Investors looking to gauge a fund's interest-rate sensitivity need to look past duration.
The inverse relationship between bond prices and interest rates is a central tenet of bond math. As rates rise, new, higher-coupon bonds become more attractive than previously issued lower-coupon bonds. To entice investors to buy those lower-coupon bonds, prices must fall. Eventually, higher bond yields will be good for investors, but the short-term pain hits investors where it hurts: lower investment returns because of the drop in bond price.
Experienced bond investors may look at a fund's duration (a measure of price sensitivity owing to changes in interest rates) to determine whether a portfolio is "protected" from rising rates. Duration, however, has several shortcomings. It's a good measure of interest-rate risk for noncallable U.S. Treasury bonds, but it becomes less predictive for funds with more credit risk, such as junk bonds, or those with unpredictable cash flows, such as mortgage-backed securities.
In addition, portfolio duration measures assume a parallel shift in the yield curve, or that all rates along the entire yield curve (one month to 30 years) move up or down by the exact same amount. This is almost never the case in the real world.
My colleague, Eric Jacobson, discussed this phenomenon in a previous Fund Spy titled, "What History Tells Us About the Importance of a Fed Rate Hike." Eric looked back at previous rate hike cycles to show that the yield curve acts very differently depending largely on the economic environment, among other factors, during each rate cycle.
The graph above shows Treasury yield curves as of Dec. 31, 2016, and June 30, 2017. The Fed raised short-term interest rates by 25 basis points in December, then March, and again in June, pushing the short end of the yield curve higher as expected. Market forces, however, play a larger role in longer-term Treasury rates, and the demand for high-quality Treasury bonds remained strong, despite the Fed's rate hikes. Thus, the longer end of the yield curve actually dropped during the first five months of 2017. These kinds of yield-curve shifts can have a meaningful impact on actively managed bond funds, as managers, even those with duration mandates tied to an index, can position their funds at various points along the yield curve to potentially benefit from those movements. This can also mean that two funds with the same headline duration may vary widely in makeup, and their performance during interest-rate shifts may also differ.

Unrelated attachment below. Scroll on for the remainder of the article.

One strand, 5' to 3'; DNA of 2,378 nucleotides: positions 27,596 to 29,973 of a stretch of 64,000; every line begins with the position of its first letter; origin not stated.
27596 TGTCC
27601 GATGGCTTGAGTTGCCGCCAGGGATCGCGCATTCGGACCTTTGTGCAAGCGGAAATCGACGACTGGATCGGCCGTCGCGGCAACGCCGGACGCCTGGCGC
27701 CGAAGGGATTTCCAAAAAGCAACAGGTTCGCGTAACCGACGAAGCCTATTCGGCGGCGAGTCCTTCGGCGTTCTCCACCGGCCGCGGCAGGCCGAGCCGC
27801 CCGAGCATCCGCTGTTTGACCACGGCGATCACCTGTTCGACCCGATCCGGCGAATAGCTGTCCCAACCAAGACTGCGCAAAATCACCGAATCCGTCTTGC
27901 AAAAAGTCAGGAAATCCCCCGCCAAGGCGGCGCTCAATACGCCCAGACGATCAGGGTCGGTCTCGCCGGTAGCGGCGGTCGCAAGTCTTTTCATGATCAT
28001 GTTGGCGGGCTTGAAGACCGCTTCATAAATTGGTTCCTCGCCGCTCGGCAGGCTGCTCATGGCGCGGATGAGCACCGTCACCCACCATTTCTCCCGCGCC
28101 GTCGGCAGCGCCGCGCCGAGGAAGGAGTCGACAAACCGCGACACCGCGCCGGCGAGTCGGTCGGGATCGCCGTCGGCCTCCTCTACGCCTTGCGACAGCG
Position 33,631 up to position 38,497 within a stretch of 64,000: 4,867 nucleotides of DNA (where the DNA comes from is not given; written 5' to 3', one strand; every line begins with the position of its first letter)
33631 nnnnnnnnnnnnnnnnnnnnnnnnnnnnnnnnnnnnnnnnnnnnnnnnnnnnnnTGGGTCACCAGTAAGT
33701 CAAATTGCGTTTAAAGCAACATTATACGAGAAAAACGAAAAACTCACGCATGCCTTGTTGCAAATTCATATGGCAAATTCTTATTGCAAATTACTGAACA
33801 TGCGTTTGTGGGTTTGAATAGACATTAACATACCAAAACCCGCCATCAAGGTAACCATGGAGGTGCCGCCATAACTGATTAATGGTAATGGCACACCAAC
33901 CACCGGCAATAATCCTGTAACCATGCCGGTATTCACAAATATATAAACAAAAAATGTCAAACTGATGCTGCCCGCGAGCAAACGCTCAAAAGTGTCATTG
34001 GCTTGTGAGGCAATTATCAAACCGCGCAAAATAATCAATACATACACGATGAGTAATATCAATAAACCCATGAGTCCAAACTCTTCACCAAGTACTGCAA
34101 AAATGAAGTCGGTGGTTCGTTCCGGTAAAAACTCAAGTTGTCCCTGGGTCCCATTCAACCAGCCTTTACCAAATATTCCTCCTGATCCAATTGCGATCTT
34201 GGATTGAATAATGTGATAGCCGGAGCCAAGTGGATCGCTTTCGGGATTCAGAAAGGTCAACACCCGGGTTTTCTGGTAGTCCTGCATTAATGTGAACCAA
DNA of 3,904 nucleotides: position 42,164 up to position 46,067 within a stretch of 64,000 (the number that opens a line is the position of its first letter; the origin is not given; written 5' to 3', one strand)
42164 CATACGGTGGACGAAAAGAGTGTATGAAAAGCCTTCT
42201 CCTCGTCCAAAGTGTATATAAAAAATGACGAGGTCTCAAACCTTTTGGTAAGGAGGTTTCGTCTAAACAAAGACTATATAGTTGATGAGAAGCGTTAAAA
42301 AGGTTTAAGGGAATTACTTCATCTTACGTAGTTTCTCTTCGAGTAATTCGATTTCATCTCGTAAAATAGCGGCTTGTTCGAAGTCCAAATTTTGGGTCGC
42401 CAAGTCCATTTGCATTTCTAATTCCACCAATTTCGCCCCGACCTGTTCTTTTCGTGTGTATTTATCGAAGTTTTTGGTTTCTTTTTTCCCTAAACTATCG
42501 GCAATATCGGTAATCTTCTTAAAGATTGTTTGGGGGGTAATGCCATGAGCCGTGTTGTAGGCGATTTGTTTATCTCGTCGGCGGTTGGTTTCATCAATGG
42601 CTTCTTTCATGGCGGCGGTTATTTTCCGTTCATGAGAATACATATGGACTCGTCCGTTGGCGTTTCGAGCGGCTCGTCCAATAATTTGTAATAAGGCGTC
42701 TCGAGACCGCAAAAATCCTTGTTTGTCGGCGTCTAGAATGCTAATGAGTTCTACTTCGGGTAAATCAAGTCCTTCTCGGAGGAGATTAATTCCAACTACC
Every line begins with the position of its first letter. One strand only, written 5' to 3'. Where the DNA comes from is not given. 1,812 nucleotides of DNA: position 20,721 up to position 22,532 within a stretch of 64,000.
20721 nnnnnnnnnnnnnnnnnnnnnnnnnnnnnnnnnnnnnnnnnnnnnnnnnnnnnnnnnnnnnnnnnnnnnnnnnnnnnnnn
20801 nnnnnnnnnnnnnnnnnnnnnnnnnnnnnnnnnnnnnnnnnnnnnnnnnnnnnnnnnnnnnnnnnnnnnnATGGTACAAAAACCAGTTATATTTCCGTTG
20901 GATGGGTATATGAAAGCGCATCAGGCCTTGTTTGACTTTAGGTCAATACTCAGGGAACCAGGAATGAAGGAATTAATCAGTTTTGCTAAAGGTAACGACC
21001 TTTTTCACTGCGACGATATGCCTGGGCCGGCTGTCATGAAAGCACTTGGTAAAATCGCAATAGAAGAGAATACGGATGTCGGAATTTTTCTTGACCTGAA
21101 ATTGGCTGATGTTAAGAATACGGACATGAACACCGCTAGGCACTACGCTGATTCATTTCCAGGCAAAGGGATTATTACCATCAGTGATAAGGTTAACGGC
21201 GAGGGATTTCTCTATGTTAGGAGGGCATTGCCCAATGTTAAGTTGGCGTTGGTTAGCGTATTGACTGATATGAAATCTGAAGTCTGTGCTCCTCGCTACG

Portfolio duration is a complex topic, but a simple example can illustrate the concept. Assume three zero-coupon Treasury bonds with maturities of six months, two years, and 10 years, held by funds A and B, but in different combinations, each of which will produce an overall average duration of two years. Fund A, for example, allocates 100% of its assets to the two-year bond. By contrast, Fund B owns a mix of six-month and 10-year bonds (roughly 84% and 16%, respectively). Using market rates from Dec. 31, 2016, the tables below show the bonds' prices and implied yields. Because these are zero-coupon bonds, each bond's duration is the same as its maturity.
Now, assume an instantaneous shock to the yield curve that causes it to shift to the June 30, 2017 profile. The six-month rate rises to 1.14%, the two-year rate rises to 1.38% and the 10-year drops to 2.31%. Table 2 shows the effect on each bond's price.
Assuming no changes to the holdings of the funds, Table 3 shows the change in each portfolio's value based on the rate shifts described. Even though both funds started the year with the same portfolio-level average duration (two years), the mix of bonds in each portfolio combined with a nonparallel shift in the yield curve meant that the two funds posted different returns. Fund A lost value, while Fund B posted a positive return. In all, Fund B outperformed Fund A by nearly 30 basis points. Investors expecting the funds to perform similarly would have been quite surprised by the results.
Of course, this example is an extremely basic one. Duration is a complex topic, and gaining insight into the composition of a fund's duration can be challenging even for experienced investors. How the yield curve will continue to shift as the Fed determines the merits of further rate hikes is something of a wild card, especially given the multifaceted macroeconomic environment. What's more, this example assumed portfolios of Treasury bonds. Bonds with additional risk (so-called spread risk) will react very differently to changes in interest rates depending on several factors, including credit quality and investor sentiment.
Nevertheless, it's important to have a handle on what duration can and cannot reveal about a fund's potential behavior. Understanding that the changing shape of the yield curve can affect a fund's value in a meaningful way can allow investors to create more-realistic expectations around returns.
A previous version of this article, by Cara Esser, CFA, was published in February 2016.